A Branch Budding

Thank You, Dear Father Almighty, for bestowing Your grace upon me in more ways than I know. You have redeemed me, paid a price to set me free. Maybe you advertised the free gift by Your prevenient grace because I did have an undefined longing in my heart, but I freely chose to “check out the burning bush that was not consumed” set before me, the miracle of Jesus Christ about which I knew only slightly. As I ventured across the rocks and stones to approach the Burning Bush I said that if I found You I would give You the rest of my life. With great joy, I did find You. And I did give You the rest of my life, consecrating it to you in a human way perhaps.

It seems that I have not fully handed the title to me over to You thus far. My hand reaches to You with all the paperwork fully executed but I have not released my grip on them yet. You are far too kind to just pull it out of my hands, but I sense that Your hand is on the paperwork with another on my shoulder.

Today, with St. Michael the Archangel, on whose feast day I was born, standing by, and with the Blessed Virgin Mary, the Mother of Jesus, to whom I was consecrated as an infant I’m told, looking on approvingly, I completed the transaction with You Father Son and Holy Spirit, letting the paperwork loose from my grasp, giving up all right, title, and sovereignty of my life over to You. Now, Dear Father Almighty and Glorious, please stamp my heart and mind with your imprint as a permanent receipt for this transaction. For I need something constantly in my mind to remind me Whose I am. And I accept now that I am truly a Branch of the Cross of Christ Jesus. Praise you Dear Father God!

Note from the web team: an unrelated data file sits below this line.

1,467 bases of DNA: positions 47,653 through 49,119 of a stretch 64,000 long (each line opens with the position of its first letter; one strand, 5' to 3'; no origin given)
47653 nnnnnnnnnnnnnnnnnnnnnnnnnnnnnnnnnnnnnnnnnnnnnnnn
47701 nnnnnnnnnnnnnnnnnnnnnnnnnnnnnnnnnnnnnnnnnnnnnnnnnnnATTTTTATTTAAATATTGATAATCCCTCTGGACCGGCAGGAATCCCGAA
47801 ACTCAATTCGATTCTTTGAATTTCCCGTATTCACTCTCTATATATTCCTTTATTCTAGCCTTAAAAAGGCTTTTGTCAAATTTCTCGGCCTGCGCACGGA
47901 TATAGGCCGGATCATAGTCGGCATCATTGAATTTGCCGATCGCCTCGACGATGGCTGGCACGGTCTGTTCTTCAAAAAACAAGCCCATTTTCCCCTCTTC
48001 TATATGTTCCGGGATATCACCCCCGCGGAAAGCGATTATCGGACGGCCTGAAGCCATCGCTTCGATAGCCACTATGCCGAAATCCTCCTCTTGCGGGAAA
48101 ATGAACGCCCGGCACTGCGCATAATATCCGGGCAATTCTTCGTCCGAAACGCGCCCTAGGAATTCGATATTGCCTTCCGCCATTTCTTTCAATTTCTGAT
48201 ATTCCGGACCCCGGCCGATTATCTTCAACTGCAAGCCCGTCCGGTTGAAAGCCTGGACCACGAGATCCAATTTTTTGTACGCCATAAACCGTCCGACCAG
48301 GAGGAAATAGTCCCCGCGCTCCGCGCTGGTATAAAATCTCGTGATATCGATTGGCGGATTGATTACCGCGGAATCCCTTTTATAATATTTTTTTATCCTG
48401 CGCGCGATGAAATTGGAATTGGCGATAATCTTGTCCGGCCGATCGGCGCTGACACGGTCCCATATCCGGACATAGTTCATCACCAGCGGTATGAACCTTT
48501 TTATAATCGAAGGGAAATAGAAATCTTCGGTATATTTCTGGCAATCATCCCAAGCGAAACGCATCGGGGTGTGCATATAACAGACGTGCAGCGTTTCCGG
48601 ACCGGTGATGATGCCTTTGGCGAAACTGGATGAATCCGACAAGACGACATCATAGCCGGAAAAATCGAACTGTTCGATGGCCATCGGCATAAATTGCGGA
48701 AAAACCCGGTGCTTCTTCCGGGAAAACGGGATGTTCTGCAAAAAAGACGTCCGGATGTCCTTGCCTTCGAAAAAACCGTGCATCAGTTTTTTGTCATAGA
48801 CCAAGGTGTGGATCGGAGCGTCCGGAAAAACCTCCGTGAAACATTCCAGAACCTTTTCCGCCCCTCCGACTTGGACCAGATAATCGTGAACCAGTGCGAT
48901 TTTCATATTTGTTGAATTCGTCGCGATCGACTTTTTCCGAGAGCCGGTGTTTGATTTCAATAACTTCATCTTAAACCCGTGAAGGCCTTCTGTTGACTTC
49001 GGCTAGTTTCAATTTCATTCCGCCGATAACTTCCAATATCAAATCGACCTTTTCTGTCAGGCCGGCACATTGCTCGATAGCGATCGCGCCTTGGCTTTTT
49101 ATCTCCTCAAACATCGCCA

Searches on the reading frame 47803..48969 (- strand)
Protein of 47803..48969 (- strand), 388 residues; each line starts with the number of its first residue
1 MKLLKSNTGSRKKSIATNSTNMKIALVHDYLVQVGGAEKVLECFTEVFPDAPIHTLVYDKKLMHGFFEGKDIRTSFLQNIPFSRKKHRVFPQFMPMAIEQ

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Death of a Friend…

A dear friend of mine passed into the arms of Our Lord yesterday afternoon. I had been at his bedside in the morning, held his warm hand as he slept, prayed for him, and prayed for family members. He had been home from the hospital less than twenty-four hours when he passed. It was a shock to my system when I got the word early last evening. The joy of being at a birthday party with my grandchildren turned to sorrow for me as my mobile phone chirped and announced  the incoming  broadcast email.

 While Scripture indicates that two people have, indeed, not suffered physical death, Enoch and Elijah, all other available evidence tells us that we can all expect to die one day. Some are quick to say that death is a natural part of life. Sometimes hearing that gets translated in our minds as, “He died; get over it; move on.” As Christians we take comfort that we will be in the arms of Jesus when our bodies fail, as my friend is, and at some future point we will have new, immortal bodies in God’s eternal Kingdom. Sometimes that can be heard as, “Death was merciful. They’re not suffering and instead in a better place. Rejoice.” This comment does not abate the sense of loss and fragility. Life continues for those left behind but it is changed. People mean well by saying these things, and the Christian perspective is more than comforting. But I still grieve for my friend. We grieve when someone we know well dies. The closer our lives are entwined with the person the more we grieve.